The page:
Author Notes: I was working in a group in my artisan bread baking class, and our assignment was to develop a brand new rustic sourdough recipe from start to finish - the challenge being that it had to involve oats in at least one place in the recipe. We knew that we wanted a really warm, toasty flavor for this bread, so initially we toasted our buckwheat flour and simply folded oats into the dough, but it was still lacking the nuttiness that we were looking for. I've always loved the flavor of toasted oats, and suggested that we toast the oats in the oven before adding them to the dough, and that day, what is still hands down one of my favorite breads that I have ever had the pleasure of eating was born. This sourdough has many of the delicious flavor qualities of toast before it is even toasted, and due to a mixture of flours along with the toasted elements, it has layers of flavor with lots of creaminess. It is a hearty, filling bread that is still my all time perfect egg-dipping toast, and as an added plus, for reasons that have yet to be explained, the dough smells strangely similar to a peanut butter and jelly sandwich while it is mixing. It is a recipe meant for a professional grade kitchen, so it does make a large quantity of bread and calls for steaming, but I've been curious since making it as to how well it would do being cut down and simplified for home kitchens. This is easily the best thing that I made and ate this year, and I am incredibly proud of this recipe. —Amanda Reece
Makes: 10 loaves
grams Bread flour
grams Harvest Grains Blend (King Arthur Flour)
grams Sourdough starter
grams Bread flour
grams Light buckwheat flour (toasted and cooled)
grams Semolina flour
grams Yeast (instant active)
grams Oats (toasted and cooled)
- Mix all ingredients together in a large bowl until smooth. The mixture will be very wet; this is normal.
- Cover the mixture tightly with plastic wrap.
- Let the mixture ferment overnight. If you notice that the mixture is too active (growing very large or producing too much gas), you can move the mixture to the refrigerator to finish fermenting. Make sure to remove it from the refrigerator and bring it up to room temperature before using to make the bread dough.
- Gather and measure all of your ingredients.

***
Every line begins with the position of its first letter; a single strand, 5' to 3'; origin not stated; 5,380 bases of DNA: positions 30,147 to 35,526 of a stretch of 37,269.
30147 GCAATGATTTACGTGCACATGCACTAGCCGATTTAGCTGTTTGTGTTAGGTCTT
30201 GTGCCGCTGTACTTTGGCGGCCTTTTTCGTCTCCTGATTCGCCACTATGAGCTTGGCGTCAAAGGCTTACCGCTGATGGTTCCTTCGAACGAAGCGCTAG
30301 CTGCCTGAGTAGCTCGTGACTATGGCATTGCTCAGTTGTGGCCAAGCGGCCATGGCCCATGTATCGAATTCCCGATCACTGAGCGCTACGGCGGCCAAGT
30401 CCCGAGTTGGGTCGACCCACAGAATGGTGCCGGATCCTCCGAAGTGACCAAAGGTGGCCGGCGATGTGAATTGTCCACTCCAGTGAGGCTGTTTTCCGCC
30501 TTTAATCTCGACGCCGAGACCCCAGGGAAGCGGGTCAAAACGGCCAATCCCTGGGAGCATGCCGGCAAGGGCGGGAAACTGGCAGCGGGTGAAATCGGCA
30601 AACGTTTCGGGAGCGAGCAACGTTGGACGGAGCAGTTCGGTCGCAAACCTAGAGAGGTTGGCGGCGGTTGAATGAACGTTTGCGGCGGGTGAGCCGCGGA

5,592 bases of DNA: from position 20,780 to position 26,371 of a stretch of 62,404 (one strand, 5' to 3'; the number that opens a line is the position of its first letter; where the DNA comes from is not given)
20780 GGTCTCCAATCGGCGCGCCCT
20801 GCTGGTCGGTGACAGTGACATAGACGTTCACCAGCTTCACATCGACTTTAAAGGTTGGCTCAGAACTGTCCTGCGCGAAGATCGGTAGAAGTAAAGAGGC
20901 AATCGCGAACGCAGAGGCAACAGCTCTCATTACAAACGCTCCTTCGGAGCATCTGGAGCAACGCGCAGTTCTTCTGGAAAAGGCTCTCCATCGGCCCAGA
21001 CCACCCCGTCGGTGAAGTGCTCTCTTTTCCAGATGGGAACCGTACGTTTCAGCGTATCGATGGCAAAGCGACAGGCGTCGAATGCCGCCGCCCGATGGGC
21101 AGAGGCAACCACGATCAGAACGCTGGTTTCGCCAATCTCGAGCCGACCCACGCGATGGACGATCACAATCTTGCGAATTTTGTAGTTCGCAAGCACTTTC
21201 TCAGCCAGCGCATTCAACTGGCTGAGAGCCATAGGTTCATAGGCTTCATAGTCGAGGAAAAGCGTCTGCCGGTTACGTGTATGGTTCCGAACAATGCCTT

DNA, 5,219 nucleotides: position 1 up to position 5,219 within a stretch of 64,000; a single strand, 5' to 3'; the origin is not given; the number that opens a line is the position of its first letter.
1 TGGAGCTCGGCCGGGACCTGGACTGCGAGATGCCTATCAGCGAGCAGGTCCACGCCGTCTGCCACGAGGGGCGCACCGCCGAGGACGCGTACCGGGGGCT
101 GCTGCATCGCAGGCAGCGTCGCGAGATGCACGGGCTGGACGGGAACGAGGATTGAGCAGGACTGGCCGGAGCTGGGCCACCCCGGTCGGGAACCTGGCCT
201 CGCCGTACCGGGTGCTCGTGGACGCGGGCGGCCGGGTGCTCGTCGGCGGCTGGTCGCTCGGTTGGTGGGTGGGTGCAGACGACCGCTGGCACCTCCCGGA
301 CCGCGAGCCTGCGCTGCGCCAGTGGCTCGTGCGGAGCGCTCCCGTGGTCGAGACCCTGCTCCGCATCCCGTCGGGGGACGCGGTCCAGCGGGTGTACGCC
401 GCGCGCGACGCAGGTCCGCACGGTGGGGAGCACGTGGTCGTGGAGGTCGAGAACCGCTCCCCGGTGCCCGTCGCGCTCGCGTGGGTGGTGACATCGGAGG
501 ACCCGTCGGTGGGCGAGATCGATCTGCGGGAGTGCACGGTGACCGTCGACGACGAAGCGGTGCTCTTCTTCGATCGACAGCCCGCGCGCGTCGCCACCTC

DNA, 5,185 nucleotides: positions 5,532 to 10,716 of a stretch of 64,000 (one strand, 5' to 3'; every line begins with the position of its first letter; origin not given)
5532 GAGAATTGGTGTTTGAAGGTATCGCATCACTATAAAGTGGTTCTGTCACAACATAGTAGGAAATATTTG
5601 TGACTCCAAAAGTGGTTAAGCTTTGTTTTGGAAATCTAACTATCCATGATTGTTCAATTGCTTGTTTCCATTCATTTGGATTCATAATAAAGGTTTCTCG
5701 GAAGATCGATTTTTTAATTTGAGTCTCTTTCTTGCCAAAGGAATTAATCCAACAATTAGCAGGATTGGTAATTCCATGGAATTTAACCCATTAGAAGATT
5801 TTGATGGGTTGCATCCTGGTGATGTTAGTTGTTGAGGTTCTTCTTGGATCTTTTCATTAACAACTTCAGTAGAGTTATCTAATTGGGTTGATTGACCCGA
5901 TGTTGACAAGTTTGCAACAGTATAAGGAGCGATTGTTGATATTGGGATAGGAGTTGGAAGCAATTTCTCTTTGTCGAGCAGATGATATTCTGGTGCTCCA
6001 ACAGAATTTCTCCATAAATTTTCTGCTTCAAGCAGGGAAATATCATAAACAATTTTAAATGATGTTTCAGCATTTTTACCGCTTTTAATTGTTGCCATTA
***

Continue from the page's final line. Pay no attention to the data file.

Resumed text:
- The Desired Dough Temperature for this recipe is 75 F. It is best to use the DDT formula ((DDT x 4) minus flour temp, room temp, preferment temp, and friction factor = proper water temp.) with the factors of the kitchen currently being used to find your desired water temperature. Our machine's friction factor was 30, and if the mixing bowl was cold or the preferment was not up to room temperature, we also factored this in and added 4 to 6 degrees to the final desired water temperature.
- Toast the light buckwheat flour and oats at 425 F, until a medium golden brown. Remove from the oven and let cool before using.
- Add all of the ingredients to the bowl of a spiral mixer (starting with liquid ingredients and ending with dry ingredients).
- Mix on 1st speed for 4 - 5 minutes.
- Mix on 2nd speed for 2 minutes 30 seconds.
- Using a dough scraper, remove the dough from the mixer and place it into a covered bin that has been sprayed lightly with pan spray and ferment the dough for 1 1/2 hours. In this fermentation time, fold the dough a total of two times, one fold 30 minutes after finishing the dough, the second fold 30 minutes after the first fold. Make sure to flour your bench/table heavily, along with your hands, when folding the dough, as it will be wet and shaggy.
- Divide the dough into 779 g. pieces and very loosely pre-shape for boules (though if you prefer a different shape for your loaves, this will not affect the bread).
- Rest the dough, loosely covered with plastic, for 20 minutes.
- Shape your dough pieces into boules, place them onto a lightly floured baker's couche (as many as needed to fit all of your loaves) on a flat surface and cover loosely with plastic or place onto a covered baking rack. Proof loaves in a warm section of your kitchen for 1 to 1 1/2 hours.
- Score and/or stencil your loaves as desired.
- Load the loaves into a deck oven and bake with steam at 460 F for 40 to 45 minutes, venting the oven after 20 minutes, until the crust has developed a deep brown color.
- Remove the loaves from the oven, let cool, and enjoy!
- This recipe was entered in the contest for The Best Thing You Ate This Year